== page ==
AUC STUDIA TERRITORIALIA
AUC Studia Territorialia (Acta Universitatis Carolinae Studia Territorialia) is a peer-reviewed academic journal focusing on Area Studies. It covers political, economic, social, and cultural affairs of North America, Europe, and post-Soviet Eurasia in the twentieth and twenty-first centuries. The journal was founded in 2001; currently, it appears biannually, both electronically and in print. It publishes original scholarly articles, book reviews, conference reports and research notes. The journal is a publication of the Institute of International Studies at Charles University’s Faculty of Social Sciences.
Challenges of Diverse Migration Flows in Italy’s Autonomous Province of South Tyrol
Merita H. Meçe
announced: 19. 06. 2017
Diverse migration flows have significantly increased in Italy’s autonomous province of South Tyrol since the 1990s. This new social phenomenon has presented a range of challenges to the province’s special autonomy status, which is based on power-sharing, proportional representation, a minority veto and the preservation of three old cultural and linguistic groups: German-, Italian-, and Ladin-speaking. This paper examines the challenges of diverse migration flows in South Tyrol with special emphasis on: a) the civil/political dimension, b) the socio-economic dimension, and c) the cultural dimension. It employs secondary quantitative data drawn from the statistical yearbooks of the autonomous province and conducts qualitative desk research on various legal and policy documents as well as other reports and studies. It finds that in the highly-divided society of South Tyrol, a defensive approach to migration propagated by the political elite and supported by provincial policies and laws increases the gap in legitimacy between new minorities arriving in migration and older existing linguistic minorities. Such a situation calls for more welcoming and inclusive approaches to address the issues raised by migration in the autonomous province.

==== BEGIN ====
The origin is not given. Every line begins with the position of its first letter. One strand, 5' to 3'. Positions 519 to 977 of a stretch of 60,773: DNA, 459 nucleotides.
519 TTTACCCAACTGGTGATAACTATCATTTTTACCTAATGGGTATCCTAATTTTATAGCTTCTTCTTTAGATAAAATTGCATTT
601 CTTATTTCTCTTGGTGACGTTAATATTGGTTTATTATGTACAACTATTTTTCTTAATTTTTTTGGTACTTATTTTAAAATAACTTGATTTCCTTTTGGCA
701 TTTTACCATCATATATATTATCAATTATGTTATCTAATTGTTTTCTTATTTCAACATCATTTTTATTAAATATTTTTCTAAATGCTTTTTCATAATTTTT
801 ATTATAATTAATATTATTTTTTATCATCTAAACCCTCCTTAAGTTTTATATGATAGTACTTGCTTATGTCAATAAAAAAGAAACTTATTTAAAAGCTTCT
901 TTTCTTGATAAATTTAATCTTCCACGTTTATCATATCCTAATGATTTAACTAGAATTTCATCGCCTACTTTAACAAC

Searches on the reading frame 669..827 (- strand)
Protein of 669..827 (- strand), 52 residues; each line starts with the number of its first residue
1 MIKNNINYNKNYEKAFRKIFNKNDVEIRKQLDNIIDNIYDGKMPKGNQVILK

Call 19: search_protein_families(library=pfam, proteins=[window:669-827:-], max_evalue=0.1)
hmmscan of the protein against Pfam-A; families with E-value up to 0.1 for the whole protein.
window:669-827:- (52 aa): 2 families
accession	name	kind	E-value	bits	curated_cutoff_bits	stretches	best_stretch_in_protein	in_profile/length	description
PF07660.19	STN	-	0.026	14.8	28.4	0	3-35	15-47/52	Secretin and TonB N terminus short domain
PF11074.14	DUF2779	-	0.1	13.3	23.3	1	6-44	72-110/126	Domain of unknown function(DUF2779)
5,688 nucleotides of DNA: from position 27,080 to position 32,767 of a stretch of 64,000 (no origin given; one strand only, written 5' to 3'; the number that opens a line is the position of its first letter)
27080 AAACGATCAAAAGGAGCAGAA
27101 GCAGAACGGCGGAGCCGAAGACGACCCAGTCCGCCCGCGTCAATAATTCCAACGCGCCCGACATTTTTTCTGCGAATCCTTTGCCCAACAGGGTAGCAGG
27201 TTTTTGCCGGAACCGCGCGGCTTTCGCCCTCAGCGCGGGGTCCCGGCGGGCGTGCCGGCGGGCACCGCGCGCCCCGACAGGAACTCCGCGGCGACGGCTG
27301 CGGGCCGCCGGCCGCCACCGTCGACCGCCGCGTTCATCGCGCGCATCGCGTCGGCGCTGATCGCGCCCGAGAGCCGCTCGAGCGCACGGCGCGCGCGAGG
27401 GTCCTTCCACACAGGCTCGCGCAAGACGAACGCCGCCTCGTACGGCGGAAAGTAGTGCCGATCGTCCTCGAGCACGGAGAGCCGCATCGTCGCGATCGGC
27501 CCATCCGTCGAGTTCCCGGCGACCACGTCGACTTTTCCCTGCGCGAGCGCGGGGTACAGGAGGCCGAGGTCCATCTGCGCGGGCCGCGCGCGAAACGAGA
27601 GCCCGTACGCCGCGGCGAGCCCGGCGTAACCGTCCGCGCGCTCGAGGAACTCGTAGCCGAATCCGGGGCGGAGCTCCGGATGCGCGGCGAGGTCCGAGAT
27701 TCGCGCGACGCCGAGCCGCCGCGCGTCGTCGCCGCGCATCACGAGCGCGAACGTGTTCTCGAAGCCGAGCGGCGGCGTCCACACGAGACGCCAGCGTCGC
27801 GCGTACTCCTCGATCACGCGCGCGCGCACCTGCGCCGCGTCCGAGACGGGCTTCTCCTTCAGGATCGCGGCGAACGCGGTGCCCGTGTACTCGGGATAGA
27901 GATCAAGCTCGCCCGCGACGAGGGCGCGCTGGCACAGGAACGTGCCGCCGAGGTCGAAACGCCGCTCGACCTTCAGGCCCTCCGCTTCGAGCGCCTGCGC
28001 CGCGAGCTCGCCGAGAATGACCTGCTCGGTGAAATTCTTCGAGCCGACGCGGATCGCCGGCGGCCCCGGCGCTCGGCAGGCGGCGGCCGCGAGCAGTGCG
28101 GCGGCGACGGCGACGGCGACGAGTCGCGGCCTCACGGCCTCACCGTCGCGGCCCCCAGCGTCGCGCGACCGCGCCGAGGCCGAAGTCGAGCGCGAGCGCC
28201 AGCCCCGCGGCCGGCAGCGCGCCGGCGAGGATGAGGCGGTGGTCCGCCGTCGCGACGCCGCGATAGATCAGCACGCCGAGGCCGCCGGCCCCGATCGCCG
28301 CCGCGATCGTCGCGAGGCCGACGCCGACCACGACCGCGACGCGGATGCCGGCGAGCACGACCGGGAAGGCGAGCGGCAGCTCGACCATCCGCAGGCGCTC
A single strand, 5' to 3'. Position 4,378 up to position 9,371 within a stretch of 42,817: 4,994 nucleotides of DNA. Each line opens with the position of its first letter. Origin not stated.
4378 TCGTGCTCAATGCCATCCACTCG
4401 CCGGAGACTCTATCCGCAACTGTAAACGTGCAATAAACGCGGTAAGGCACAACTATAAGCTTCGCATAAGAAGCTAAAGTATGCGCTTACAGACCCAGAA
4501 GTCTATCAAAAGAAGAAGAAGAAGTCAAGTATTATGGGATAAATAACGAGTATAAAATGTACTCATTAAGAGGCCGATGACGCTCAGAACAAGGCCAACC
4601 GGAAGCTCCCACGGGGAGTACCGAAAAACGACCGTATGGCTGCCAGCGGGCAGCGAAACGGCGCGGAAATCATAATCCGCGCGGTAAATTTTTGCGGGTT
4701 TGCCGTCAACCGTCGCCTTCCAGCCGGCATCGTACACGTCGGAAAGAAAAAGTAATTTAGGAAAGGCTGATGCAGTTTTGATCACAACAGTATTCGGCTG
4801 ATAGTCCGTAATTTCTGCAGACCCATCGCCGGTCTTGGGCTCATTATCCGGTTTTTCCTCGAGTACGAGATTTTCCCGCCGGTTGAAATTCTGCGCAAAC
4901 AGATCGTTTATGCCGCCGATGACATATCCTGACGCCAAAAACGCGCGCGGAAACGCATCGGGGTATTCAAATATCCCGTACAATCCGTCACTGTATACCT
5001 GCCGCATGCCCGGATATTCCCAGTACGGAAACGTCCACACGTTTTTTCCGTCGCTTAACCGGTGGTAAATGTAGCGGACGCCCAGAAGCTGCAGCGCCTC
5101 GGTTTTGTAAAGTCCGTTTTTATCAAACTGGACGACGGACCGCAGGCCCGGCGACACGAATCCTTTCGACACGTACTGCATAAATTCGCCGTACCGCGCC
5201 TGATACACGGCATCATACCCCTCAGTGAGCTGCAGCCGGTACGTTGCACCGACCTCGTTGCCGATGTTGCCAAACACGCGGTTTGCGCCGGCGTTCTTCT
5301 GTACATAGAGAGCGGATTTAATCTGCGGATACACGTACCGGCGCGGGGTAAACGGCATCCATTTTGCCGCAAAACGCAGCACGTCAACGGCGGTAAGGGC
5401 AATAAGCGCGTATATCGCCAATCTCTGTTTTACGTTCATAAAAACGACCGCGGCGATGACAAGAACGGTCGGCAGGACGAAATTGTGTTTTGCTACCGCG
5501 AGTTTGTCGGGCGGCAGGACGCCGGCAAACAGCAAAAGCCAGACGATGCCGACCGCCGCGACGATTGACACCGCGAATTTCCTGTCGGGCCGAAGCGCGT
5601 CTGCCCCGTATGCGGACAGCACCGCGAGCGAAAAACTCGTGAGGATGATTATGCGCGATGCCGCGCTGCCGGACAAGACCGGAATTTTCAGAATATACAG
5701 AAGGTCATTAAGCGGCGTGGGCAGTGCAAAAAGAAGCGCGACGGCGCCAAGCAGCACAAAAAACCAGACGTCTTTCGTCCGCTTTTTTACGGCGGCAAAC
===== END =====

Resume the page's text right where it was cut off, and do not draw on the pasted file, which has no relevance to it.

keywords: South Tyrol; migration; human rights; linguistic minorities; local representation in power-sharing